Two older airplanes in the Zanzibar airport at sunrise

What to expect in Unguja, Zanzibar

Zanzibar’s main appeal is the great outdoors especially in relation to the sea, the amazing diving, snorkelling, swimming with dolphins and various watersports will keep all nature lovers and adrenaline junkies happy. Zanzibar is not the place for highly developed cities or shopping malls. Shops are more on the small side, selling local handicrafts.

Before visiting Zanzibar, you will need to get a vaccination for Yellow Fever; tourist visas for Tanzania are impossible to obtain without it. Malaria is also a common concern, so you will need to take precautions such as anti-malaria medication, bring DEET mosquito repellent and cover your arms and legs at dusk to avoid being bitten by mosquitos.

The voltage in Zanzibar is 220-240v with three-pronged British plugs. A converter will be necessary for some appliances from different countries. Electricity is not very reliable, especially in Stone Town, so be prepared for power outages. Most places have backup generators for these situations It is advisable to bring a flashlight with you just in case you find yourself on the street during one of these power outages.

The official currency in Ugunja is the Tanzanian Shilling, though many places also accept US dollars. It is advisable to bring small notes in US dollars. There are only a few ATMs in Stone Town so make sure you withdraw enough cash while you are there, some of the larger places do accept credit cards but it is always best to carry cash just to be sure.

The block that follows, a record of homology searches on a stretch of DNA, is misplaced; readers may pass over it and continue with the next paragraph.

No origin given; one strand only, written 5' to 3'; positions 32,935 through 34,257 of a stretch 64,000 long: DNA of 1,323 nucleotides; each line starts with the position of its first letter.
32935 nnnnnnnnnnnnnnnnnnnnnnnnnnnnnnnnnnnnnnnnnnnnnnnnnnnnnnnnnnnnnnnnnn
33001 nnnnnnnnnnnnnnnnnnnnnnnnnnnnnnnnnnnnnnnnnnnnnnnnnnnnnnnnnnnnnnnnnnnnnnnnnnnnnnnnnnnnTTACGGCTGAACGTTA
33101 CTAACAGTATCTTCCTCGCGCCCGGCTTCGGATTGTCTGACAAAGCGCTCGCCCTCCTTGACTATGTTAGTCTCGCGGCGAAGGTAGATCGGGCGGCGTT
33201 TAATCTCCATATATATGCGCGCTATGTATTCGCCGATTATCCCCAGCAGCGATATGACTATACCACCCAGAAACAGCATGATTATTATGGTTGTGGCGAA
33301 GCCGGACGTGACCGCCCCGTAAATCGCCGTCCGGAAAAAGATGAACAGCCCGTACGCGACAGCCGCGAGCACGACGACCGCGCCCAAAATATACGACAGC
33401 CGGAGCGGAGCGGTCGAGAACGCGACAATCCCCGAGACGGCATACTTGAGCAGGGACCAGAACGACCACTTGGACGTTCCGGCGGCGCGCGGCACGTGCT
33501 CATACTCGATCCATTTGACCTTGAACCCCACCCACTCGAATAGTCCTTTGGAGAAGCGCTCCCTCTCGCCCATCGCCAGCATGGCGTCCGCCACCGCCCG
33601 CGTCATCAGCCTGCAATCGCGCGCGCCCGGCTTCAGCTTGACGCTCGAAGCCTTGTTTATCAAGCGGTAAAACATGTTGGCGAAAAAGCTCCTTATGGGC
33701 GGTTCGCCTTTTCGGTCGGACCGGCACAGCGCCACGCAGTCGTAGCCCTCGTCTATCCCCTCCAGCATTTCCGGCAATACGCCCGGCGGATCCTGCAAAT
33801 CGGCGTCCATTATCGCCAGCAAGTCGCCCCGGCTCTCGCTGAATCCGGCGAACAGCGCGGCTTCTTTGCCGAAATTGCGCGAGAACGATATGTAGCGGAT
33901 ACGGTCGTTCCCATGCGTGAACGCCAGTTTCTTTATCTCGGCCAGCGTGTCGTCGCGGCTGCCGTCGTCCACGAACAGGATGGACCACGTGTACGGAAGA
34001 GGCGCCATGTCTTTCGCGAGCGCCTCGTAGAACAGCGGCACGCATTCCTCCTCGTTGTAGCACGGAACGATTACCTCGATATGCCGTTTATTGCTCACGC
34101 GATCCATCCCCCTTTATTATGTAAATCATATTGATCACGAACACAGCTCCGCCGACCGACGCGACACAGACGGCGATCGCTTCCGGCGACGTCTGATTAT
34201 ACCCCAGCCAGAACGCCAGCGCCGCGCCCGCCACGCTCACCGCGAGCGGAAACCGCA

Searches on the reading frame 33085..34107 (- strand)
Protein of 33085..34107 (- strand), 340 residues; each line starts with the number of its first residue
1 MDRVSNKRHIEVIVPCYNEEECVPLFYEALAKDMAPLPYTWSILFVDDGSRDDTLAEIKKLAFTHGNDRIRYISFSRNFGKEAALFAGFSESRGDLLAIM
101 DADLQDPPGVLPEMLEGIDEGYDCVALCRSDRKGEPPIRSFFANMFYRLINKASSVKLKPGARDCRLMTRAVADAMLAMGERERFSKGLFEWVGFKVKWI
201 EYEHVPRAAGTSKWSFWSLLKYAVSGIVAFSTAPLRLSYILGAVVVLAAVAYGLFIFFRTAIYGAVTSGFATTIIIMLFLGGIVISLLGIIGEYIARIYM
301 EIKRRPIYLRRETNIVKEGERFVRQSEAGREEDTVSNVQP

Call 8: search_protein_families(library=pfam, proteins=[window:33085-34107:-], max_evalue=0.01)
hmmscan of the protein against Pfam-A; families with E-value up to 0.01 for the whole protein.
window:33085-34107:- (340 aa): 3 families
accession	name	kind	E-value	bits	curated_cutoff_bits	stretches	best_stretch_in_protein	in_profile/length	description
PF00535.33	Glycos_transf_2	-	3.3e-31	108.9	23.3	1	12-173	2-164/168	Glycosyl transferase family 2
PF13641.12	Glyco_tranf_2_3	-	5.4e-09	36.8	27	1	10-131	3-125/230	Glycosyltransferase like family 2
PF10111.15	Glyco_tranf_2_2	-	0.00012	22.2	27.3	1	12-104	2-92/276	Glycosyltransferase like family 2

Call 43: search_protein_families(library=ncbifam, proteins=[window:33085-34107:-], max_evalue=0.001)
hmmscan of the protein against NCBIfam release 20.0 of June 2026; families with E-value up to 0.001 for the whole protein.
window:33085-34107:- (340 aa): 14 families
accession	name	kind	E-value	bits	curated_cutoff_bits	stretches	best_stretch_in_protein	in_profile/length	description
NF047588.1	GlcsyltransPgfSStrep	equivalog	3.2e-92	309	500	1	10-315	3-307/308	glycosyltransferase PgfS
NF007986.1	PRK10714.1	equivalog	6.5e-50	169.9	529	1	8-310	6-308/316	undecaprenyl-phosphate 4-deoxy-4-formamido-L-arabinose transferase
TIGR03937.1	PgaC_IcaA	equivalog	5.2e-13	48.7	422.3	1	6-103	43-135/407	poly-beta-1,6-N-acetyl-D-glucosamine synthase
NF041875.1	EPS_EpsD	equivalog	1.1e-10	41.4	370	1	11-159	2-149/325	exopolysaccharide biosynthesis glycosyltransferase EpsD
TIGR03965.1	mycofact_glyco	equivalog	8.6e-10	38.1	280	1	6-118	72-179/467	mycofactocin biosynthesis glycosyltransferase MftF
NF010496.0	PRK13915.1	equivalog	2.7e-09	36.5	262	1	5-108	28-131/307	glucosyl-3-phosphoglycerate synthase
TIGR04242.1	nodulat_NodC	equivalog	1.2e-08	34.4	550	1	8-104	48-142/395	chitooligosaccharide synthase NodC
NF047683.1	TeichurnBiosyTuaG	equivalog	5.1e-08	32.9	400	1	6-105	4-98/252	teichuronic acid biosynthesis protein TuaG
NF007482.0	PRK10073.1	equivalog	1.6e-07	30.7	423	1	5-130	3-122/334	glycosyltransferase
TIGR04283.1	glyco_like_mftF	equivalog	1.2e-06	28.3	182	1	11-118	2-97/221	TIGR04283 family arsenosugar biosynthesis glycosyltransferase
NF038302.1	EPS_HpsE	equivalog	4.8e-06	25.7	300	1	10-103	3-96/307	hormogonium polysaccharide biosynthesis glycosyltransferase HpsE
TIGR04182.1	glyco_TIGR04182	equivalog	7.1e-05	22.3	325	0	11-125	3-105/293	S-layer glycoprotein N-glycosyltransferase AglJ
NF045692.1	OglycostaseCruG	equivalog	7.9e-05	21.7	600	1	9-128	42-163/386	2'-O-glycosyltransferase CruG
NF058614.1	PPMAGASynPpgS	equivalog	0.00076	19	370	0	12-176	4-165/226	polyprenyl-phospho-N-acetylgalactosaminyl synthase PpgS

Tipping in Zanzibar is not compulsory but due to its popularity with western tourists, the workers are accustomed to receiving tips for their services. It is customary to give US$1-2 per day for hotel staff and a tip of 5% at restaurants. It is recommended to tip around US$8-15 per day for tour guides or drivers and these tips can be shared if you are travelling in a group.

Zanzibar is an excellent destination for value for money. A three course meal will cost as little as US$20 per person and street food varies between US$$3-10. When shopping, bargaining is expected but remember to be sensitive and ensure a win-win situation and the price works for both you and the vendor.

Romantic couple snorkeling in the sea in honeymoon

How to get around Unguja, Zanzibar

The cheapest way to get around Unguja is by taking a Dala Dala, which is a minibus share taxi from Stone Town, this costs around US$1.50 per person.

There are also normal taxis from Stone Town to coastal areas of Zanzibar for around US$50 or shared taxis for around $10 per person. It is also worth negotiating with your hotel for free transportation and often transfers to and from Stone Town can be organised via your resort.